I have suffered considerable trauma in my life… Is my personality holding me back from achieving what I could achieve? Am I trapped in a permanent state of trauma because of my unchanging personality? In my humble opinion, no… actually it might be, maybe my conscientiousness is holding me back (lol), but it appears there is nothing I can do about that! 😉  

I would be willing to revisit this blog with an update if Mr. Hardy was willing to send me a copy of his book. Perhaps I’ll spend the money I was going to spend on it on trekking poles for my hiking/mountain climbing endeavours instead!

What Do You Think?

Have you ever taken a personality test? If you are curious and want to do so this is the closest I could find to Costa and McRae’s original test which is only available with permission for scientific research. There is no need to purchase the full report, the overview is comprehensive enough for curiosity.

Do you think personality is fixed or do you think you can change it?

Is there a topic you would like me to discuss next? Even if it’s not psychology-related, I would relish a research project!

Rachael x

Further reading on personality if you would like to explore further…

I’m not a fan of Wikipedia but this page on personality is pretty accurate and in-depth at a basic level https://en.wikipedia.org/wiki/Personality

If you would like something a bit more scientific…

useful piece showing the evolution of trait theory

Costa and Mcrae

About the guest author:

Rachael Barkham is the mastermind behind Stagger Onwards Rejoicing.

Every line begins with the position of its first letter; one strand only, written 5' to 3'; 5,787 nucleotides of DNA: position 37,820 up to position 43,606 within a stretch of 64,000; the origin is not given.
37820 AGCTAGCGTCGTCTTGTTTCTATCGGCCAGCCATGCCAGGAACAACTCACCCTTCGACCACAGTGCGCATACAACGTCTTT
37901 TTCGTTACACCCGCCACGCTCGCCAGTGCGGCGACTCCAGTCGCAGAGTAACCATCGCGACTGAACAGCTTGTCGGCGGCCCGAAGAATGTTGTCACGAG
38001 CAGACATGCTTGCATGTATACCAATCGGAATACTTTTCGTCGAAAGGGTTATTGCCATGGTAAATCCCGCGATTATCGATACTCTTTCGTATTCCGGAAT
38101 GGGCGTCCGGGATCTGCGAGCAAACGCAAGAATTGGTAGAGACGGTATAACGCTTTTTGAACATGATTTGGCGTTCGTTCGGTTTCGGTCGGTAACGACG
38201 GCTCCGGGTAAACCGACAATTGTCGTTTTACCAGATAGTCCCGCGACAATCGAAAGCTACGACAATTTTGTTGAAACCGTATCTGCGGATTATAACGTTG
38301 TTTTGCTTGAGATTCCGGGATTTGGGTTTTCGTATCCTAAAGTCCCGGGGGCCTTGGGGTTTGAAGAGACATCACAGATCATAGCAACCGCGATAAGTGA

This talented British blogger is a proud mother — the kind of mother that wants the best for her children and is deeply passionate about life.

19 thoughts on “Is Personality Permanent? (And The Problem With Self-Help Books)

  1. Wonderful interesting post. From my perspective, I think core personality can’t be changed but with inculcating certain habits the basic traits can be changed. Thank you for sharing.

    Like

    1. Ah thank you. I was a bit nervous about posting and agonised for hours over it….I’ll have to find a more cheerful subject for next post! Thank you for your support

      Liked by 1 person

  2. Excellent review on an interesting topic, Rachel. Our personality is who we are. I don’t feel it can or should be changed but some aspects can be controlled.

    Liked by 1 person

  3. Fantastic post Rachael…..
    I have changed alot of traits & behaviors I did not like in myself over the years. I’ve gotten alot of counselling to help me process past trauma & done EMDR treatments also. AS I;ve seen progress in dealing with PTSD & Anxiety issues, I can see more of my original personality coming thru’.
    Who I was as a child; teenager; young adult; older adult & now a Senior (how did THAT happen?) I see alot of my positive personality traits still within me after all these years.
    I still need to do some ‘tweaking’ on a few traits but overall I am the person I started out to be…..
    Thanks for a great post!
    Sherri-Ellen in Canada

    Liked by 1 person

    1. Hey Sherri-Ellen. Thank you for reading and commenting. you’ve been on an incredible journey, one I can relate to, sounds like you are doing great. Best wishes x

      Liked by 1 person

      1. You are most welcome Rachael…I have had a very interesting & challenging Life. It has not always been stable (nor have I) but I have soldiered thru’. Got Counselling when needed & I refuse to give up.
        I enjoy reading your posts. You have alot of insight Rachael…..
        Good wishes for a lovely weekend!
        Sherri-Ellen

        Liked by 1 person